- relevant information on group projects, lectures and tutorials. Click here
School Program: PDF version (updated on Dec. 21, 2016)
|Monday, January 16||Tuesday, January 17||Wednesday, January 18||Thursday, January 19||Friday, January 20||Saturday, January 21||Sunday, January 22|
|9:30 – 11:00||Registration (at 9:00)||LECTURE II: Competition (video 1)(video 2) (PDF)||LECTURE III:
|Lecture IV: Epidemiology||Lecture V: Spatial Ecology (video1) (video2) (PDF)||Lecture VI: Bistability
and histeresys (PDF)
|Group presentations (at 10:00)|
|11:00 – 18:00||LUNCH (at 11:30)
GROUP WORK (at 13:30)
|WORK ON PROJECTS (lunch and coffee breaks in between)||WORK ON PROJECTS (lunch and coffee breaks in between)||WORK ON PROJECTS (lunch and coffee breaks in between)||WORK ON PROJECTS (lunch and coffee breaks in between)||WORK ON PROJECTS (lunch and coffee breaks in between)|
|18:00 – 19:30||PRESENTATIONS||Special Lecture||Bestiarium|
|Monday, January 23||Tuesday, January 24||Wednesday, January 25||Thursday, January 26||Friday, January 27|
|10:30 – 12:10||FREE||Petrovskii I||Débarre III||de Roos III||Petrovskii IV|
|12:10 – 14:00||LUNCH|
|14:00 – 15:40||Débarre I (at 15:00)
COFFEE BREAK (at 16:40)
Nourmohammad I (at 17:10)
|de Roos I||Petrovskii II||Petrovskii III||de Roos IV|
|15:40 – 16:10||COFFEE BREAK||FREE|
|16:10 – 17:50||Débarre II||de Roos II||Débarre IV|
|18:00 -19:30||Nourmohammad II||Extra Seminar|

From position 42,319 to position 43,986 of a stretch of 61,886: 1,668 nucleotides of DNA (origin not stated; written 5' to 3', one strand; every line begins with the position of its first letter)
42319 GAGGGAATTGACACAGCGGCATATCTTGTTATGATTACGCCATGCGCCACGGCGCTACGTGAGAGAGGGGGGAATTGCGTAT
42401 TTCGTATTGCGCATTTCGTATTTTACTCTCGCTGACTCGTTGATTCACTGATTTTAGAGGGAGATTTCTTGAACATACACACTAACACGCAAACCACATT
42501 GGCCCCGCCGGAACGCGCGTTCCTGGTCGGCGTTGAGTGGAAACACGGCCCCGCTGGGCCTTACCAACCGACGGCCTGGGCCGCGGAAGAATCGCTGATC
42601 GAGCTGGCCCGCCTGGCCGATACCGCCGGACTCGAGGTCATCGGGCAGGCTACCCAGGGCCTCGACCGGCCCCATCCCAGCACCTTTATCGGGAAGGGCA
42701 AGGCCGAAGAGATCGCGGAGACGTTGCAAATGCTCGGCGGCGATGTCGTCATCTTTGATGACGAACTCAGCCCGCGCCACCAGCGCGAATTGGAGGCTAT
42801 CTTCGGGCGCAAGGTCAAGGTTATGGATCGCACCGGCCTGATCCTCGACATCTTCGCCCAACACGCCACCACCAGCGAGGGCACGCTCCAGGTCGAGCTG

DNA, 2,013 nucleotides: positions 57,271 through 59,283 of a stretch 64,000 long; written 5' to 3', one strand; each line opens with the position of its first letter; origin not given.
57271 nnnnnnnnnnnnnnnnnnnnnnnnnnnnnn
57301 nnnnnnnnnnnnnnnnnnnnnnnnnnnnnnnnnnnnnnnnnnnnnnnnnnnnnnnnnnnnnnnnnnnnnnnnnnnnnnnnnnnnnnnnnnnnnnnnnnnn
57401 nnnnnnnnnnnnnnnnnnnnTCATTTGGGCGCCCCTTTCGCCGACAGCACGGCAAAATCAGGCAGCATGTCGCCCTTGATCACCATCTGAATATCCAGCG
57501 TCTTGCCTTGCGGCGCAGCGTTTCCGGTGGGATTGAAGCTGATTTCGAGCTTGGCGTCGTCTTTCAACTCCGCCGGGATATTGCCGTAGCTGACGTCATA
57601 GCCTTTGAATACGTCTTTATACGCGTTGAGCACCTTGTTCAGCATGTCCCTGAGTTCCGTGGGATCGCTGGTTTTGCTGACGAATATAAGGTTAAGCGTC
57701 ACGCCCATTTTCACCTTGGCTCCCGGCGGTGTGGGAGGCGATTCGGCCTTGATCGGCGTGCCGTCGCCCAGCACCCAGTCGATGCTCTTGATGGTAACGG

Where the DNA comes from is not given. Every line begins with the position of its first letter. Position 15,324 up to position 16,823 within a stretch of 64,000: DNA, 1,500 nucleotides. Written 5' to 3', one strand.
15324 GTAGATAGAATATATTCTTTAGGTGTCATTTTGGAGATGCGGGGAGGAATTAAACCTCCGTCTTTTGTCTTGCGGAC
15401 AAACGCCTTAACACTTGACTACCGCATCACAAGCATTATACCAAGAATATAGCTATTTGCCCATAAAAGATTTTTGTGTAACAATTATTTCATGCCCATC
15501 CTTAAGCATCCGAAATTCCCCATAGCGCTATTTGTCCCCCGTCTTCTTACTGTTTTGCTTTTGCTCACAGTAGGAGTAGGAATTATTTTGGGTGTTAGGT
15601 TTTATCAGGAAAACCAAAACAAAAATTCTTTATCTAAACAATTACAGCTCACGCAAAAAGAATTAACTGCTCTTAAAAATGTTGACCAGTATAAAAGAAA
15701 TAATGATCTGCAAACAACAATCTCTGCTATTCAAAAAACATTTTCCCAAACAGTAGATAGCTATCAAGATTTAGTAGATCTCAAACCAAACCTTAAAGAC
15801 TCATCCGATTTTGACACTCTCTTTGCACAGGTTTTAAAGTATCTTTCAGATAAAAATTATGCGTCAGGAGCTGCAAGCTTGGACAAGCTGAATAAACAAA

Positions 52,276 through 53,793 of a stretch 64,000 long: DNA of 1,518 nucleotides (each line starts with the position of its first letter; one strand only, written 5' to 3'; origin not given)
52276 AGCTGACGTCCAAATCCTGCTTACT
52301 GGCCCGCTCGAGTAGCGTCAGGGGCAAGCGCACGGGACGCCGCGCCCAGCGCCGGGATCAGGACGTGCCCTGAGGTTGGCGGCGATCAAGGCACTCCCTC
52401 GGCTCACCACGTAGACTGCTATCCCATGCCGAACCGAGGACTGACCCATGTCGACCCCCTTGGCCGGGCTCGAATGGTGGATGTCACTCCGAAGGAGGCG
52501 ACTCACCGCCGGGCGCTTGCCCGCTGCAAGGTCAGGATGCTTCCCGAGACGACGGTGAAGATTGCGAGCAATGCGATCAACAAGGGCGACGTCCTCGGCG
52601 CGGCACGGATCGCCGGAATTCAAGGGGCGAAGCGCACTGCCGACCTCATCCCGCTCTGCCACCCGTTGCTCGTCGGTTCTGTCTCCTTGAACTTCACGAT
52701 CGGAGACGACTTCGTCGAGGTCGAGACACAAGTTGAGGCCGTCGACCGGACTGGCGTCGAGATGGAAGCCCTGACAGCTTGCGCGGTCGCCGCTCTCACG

List of Confirmed Participants: Updated on January 6
Registration: ALL participants should register. The registration will be on January 16 at the institute from 9:00 to 10:00 am, for those who will start on the first week. And from 1:00 to 2:00pm on January 23, for those who will start on the second week. You can find arrival instructions at http://www.ictp-saifr.org/?page_id=195
Accommodation: Participants, whose accommodation has been provided by the institute will stay at The Universe Flat. Each participant, whose accommodation has been provided by the institute, has received the accommodation details individually by email.
BOARDING PASS: All participants, whose travel has been provided or will be reimbursed by the institute, should bring the boarding pass upon registration, and collect an envelope to send the return boarding pass to the institute.
Emergency number: 9 8233 8671 (from São Paulo city); +55 11 9 8233 8671 (from abroad), 11 9 8233 8671 (from outside São Paulo).
Ground transportation instructions: